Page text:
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Rudy Kokich
09:30 pm

Equipment Details:

-Meade 8'' ACF telescope, AP 0.7x compressor, 200x1400mm
-Modified Canon T3i camera, Astronomik CLS-CCD filter
-iEQ30pro mount, Orion 60mm F4 SSAGpro autoguider

Post-processing Details:

-27 x 240 sec subexposures, iso 800, processed with 30 dark and 30 bias frames
-Software: PHD2, DSS, XnView, StarNet++, and StarTools v 1.3 and 1.7

Image Details:

M42 (NGC1976), M43 (NGC1982) Orion, The Great Orion Nebula

The Orion Nebula is one of the most familiar celestial objects, easily visible to the naked eye below the three stars of the Orion's belt. It is a large cloud of dust and gas, about 25 LY in extent, partially illuminated by emission and reflection components.

At the distance of approximately 1,350 LY, and only about 3 million years old, the Orion Nebula is one of the closest and youngest stellar nurseries of low and high mass stars. According to recent observations by the European Southern Observatory, the 3,000 stars in the Orion Nebula Cluster did not form continuously or simultaneously. They are divided by age into three distinct populations, each conceived in the turbulence of the shockwaves and stellar winds from nearby supernovas. Due to its proximity, on amateur photographs the cluster reveals a large proportion of red dwarfs, which are normally present but not detectable on distant clusters because of their low luminosity. Hubble photographs reveal a profusion of arcs, jets, pillars, protoplanetary discs, and numerous brown dwarfs: substellar objects, unable to sustain nuclear fusion, which glow by gravitational contraction.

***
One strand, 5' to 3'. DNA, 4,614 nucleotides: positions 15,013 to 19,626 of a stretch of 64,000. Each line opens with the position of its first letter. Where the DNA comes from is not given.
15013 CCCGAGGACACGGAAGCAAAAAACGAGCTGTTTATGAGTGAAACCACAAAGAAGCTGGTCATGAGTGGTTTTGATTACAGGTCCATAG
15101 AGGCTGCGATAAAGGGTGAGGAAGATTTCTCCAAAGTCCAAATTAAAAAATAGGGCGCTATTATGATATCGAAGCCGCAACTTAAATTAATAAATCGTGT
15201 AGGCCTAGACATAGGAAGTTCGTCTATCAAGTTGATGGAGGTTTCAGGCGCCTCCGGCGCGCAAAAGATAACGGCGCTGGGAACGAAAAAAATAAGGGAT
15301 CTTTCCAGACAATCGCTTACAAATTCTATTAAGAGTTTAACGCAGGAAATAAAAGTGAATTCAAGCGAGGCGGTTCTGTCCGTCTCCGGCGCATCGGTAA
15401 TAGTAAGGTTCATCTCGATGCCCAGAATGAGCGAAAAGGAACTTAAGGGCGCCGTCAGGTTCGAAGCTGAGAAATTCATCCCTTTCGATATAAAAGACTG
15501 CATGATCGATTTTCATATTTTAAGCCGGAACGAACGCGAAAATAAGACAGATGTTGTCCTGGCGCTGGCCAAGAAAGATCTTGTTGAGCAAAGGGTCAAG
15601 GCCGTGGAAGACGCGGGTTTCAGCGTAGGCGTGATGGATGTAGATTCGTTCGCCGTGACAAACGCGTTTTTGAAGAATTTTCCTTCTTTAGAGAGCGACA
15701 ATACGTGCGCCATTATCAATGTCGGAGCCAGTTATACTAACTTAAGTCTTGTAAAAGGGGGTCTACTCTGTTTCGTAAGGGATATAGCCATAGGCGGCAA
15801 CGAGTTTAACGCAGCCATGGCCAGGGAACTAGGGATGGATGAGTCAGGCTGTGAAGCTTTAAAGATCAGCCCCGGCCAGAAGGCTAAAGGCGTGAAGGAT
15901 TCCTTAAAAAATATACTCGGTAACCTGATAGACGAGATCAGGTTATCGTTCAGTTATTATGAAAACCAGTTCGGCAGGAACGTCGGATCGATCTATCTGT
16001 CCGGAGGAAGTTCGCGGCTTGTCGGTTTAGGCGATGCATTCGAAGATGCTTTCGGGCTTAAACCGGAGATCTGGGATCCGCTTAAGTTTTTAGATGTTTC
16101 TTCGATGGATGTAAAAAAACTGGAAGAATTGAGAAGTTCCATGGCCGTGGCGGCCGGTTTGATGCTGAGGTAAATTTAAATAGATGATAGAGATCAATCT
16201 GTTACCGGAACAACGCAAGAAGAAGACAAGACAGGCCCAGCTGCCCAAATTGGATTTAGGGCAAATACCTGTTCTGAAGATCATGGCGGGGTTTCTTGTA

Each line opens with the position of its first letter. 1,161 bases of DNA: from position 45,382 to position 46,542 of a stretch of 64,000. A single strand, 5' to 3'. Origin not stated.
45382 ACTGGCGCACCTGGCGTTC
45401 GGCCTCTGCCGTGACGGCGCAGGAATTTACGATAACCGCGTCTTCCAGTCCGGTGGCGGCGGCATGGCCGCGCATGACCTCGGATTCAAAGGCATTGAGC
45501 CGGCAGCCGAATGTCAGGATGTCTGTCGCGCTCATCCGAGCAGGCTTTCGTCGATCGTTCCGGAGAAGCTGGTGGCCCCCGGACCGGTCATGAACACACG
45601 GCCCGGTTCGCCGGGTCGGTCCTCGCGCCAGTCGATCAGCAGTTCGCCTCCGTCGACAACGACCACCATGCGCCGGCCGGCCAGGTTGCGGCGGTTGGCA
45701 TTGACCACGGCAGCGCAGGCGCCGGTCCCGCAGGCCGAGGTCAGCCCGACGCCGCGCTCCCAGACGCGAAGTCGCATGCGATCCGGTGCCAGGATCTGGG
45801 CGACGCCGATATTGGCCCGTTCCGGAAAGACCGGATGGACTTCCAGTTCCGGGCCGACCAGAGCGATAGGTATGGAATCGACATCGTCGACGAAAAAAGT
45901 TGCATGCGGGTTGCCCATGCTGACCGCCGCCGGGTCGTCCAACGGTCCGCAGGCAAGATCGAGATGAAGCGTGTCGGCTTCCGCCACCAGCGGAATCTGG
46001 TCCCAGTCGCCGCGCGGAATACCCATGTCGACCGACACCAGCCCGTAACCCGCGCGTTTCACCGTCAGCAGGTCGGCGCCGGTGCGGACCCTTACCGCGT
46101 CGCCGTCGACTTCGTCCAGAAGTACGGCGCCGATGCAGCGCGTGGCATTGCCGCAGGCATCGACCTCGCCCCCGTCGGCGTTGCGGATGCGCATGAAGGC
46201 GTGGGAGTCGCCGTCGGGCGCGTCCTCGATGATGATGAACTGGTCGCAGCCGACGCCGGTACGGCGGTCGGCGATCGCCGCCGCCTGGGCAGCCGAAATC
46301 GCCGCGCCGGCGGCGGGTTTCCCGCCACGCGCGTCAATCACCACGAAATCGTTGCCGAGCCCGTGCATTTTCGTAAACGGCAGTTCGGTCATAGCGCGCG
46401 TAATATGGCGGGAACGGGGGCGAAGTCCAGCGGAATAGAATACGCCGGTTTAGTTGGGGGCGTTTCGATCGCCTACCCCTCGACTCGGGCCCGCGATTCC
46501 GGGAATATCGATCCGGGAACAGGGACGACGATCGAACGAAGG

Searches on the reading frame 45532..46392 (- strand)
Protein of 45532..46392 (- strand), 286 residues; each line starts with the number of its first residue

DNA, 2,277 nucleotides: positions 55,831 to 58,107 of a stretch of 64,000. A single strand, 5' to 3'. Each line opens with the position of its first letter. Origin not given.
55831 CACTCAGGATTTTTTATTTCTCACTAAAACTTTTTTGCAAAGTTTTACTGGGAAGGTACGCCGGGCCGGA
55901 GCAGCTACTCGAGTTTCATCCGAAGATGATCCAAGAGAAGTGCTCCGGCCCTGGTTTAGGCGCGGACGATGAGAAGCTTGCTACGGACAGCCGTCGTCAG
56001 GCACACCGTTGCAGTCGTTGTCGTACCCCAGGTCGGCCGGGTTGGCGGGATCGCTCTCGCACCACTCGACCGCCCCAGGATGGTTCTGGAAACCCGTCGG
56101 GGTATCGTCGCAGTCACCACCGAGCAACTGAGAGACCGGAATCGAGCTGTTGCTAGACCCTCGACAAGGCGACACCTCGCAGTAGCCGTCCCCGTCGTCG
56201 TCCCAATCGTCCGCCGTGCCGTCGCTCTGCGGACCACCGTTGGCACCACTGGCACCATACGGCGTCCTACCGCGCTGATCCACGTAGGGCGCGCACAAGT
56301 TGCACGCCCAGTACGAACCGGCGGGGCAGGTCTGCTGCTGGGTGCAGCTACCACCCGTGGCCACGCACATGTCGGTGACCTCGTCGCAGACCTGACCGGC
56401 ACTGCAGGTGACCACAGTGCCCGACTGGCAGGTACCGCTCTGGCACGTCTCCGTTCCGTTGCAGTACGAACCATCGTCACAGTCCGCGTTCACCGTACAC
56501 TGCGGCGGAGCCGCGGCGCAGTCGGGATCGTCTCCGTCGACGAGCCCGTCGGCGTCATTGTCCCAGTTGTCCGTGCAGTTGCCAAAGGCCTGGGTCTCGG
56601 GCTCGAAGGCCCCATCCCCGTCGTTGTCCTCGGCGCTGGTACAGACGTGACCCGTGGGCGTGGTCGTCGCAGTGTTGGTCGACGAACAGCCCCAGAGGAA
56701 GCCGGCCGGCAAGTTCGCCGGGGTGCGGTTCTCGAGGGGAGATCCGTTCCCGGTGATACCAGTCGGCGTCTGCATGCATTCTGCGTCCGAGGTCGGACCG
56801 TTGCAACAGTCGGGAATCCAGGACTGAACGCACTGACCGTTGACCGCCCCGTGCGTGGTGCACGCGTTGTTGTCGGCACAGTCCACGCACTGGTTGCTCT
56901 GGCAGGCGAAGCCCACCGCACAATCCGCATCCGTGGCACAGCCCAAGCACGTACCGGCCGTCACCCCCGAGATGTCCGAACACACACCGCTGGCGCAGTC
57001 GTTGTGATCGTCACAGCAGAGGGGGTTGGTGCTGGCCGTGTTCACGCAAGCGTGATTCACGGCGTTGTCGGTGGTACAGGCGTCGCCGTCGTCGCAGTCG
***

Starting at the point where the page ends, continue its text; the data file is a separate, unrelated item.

The first known observing record of the nebula was made by Fabri de Peiresc in 1610, while the first published record appears in 1619 by Johann Baptist Cysat. In 1617 Galileo documented observations of the Trapezium Cluster, but did not mention the surrounding nebulosity. That the nebula is also never mentioned by the ancient astronomers has lead to the speculation that it has recently increased in luminosity. In 1774 Messier included the object as the 42d entry in his catalog of deep sky objects. The small, fainter section on the N side of the main nebula he listed as M43.